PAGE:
First, some feedback. This is excellent. I am posting below my ruby newbie critique for each and hope to get your feedback. Your were understandably more reserved in offering your preferences since you were the presentor.
Example 1 - Pros - Simplest way to get going. Cons - Lacks separation of concerns and responsibility. In general - Not recommended.
Example 2 - Pros - Separation of concerns. Cons - Static inheritance promotes tight coupling just as in C++ and Java. In general - Not recommended in Ruby world.
Example 3 - Pros - Dynamic creation of sub-class. Use of closures avoids having to maintain instance variables, instead, ruby carries it around for us as closures. In general - can be used in Ruby world, but there are better ways as shown in next example.
Example 4 - Pros - Ruby favored use of Singleton (or ghost - Thanks David for using this term, it cleared up a lot of confusion about Singleton in my mind) as a quick one of to customize the behavior of an existing class (DisCounter). Cons - No generalization. In general - use this approach for one of cusstomizations on the fly where reuse is not of paramount importance.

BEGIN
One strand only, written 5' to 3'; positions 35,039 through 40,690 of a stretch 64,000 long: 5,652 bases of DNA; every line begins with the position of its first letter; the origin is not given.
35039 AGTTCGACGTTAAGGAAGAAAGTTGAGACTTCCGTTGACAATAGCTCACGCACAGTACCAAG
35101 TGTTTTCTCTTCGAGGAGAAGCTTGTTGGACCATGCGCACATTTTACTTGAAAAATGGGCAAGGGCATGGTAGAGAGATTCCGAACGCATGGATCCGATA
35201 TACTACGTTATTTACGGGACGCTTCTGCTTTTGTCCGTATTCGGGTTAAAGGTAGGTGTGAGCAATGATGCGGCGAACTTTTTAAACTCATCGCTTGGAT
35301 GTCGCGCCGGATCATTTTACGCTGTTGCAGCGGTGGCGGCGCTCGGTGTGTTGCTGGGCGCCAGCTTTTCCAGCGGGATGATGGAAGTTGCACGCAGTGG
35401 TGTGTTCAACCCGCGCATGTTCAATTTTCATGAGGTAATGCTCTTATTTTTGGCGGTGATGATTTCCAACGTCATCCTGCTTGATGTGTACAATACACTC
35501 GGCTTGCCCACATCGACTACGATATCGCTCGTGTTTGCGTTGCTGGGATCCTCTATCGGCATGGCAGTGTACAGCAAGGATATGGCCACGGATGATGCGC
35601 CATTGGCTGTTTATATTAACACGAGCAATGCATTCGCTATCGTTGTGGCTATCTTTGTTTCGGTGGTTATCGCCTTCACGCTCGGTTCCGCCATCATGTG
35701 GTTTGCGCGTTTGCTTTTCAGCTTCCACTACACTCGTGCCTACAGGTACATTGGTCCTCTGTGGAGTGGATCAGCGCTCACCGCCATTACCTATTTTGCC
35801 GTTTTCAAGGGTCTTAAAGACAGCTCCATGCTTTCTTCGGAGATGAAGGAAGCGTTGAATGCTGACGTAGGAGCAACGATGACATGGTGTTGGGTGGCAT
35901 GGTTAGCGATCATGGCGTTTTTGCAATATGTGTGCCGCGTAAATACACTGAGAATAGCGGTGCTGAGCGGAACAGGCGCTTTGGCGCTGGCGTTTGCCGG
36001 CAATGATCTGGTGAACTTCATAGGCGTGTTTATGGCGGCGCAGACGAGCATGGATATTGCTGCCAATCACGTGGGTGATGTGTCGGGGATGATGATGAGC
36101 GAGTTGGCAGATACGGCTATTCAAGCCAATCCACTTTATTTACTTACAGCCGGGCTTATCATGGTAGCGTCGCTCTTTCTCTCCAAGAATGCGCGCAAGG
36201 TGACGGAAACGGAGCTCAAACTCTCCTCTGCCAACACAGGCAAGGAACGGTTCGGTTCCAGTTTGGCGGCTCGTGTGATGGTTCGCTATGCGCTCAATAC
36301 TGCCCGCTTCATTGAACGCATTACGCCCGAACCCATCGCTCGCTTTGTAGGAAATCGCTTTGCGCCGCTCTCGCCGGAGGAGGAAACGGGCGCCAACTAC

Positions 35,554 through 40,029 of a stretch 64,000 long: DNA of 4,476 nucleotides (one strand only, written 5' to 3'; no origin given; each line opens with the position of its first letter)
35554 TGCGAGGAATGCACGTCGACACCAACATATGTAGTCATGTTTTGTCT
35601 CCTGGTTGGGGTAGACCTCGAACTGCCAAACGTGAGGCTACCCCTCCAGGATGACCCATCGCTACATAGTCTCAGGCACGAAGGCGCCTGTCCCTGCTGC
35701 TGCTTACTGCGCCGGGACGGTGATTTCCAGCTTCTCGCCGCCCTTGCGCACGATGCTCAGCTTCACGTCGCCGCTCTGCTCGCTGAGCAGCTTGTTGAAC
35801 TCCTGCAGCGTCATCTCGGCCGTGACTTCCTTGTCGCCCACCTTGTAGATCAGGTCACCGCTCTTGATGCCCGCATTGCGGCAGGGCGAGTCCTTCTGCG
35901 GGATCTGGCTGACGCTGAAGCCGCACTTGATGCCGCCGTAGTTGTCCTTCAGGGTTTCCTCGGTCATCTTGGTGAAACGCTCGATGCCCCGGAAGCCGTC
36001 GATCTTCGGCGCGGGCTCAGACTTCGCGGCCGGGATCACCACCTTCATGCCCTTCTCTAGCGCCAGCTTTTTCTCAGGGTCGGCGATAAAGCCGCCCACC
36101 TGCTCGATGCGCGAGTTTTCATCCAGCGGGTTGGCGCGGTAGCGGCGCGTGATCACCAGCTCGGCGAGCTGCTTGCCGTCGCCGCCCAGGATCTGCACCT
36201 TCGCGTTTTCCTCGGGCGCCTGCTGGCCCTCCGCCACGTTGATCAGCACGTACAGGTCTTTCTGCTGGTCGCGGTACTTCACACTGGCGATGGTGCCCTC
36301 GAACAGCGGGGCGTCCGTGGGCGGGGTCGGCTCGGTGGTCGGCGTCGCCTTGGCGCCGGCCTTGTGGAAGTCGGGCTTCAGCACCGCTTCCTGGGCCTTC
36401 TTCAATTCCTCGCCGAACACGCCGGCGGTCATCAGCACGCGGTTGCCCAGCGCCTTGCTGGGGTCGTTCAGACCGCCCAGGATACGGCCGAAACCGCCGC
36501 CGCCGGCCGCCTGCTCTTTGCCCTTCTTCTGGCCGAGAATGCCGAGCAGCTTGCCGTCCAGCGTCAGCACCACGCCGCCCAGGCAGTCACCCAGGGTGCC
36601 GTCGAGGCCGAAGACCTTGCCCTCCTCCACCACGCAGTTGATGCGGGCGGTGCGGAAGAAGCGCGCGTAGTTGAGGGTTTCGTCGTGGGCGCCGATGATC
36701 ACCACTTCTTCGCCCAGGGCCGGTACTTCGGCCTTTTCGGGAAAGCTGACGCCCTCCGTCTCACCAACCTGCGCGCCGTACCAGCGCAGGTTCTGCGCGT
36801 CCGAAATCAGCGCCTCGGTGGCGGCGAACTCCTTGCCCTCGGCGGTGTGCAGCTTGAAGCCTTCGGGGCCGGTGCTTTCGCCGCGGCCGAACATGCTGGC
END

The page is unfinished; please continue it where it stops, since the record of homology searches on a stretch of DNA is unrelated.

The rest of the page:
Example 5 - Pros - Singletons generalized, promotes looser coupling. Cons - None really. In general - One of the Ruby recommended approaches. Question for you David. Is the ghost class somewhat similar to a proxy class in Java world?
Example 6 - Pros (?) - Demonstrates Ruby’s flexibility in aliasing an existing method and redefining it. Cons - Tight coupling results in lack of reusability of memoization code.
Example 7 - Pros - Removes the tight coupling introduced in example 6. Cons - Weird naming of methods. Can be cleaned up. In general can be used if you don’t mind the weird naming (I don’t but I am a unix shell script programmer, is there any other reason not to use this approach?).
Example 8 - Cleaner syntax, but same thing really as Example 7.
Example 9 - This is the one that I don’t get yet, but as you are pointing out, I need to puts in various places and try to think what is happening where and why. Any pointers in trying to understand it are greatly apprecited.
Let me know if I have missed anything anywhere or am wrong in my interpretation (I won’t be surprised).
Thanks again, and you were right. This worked out much better than a number of books that I have (including yours). I will go back and review them.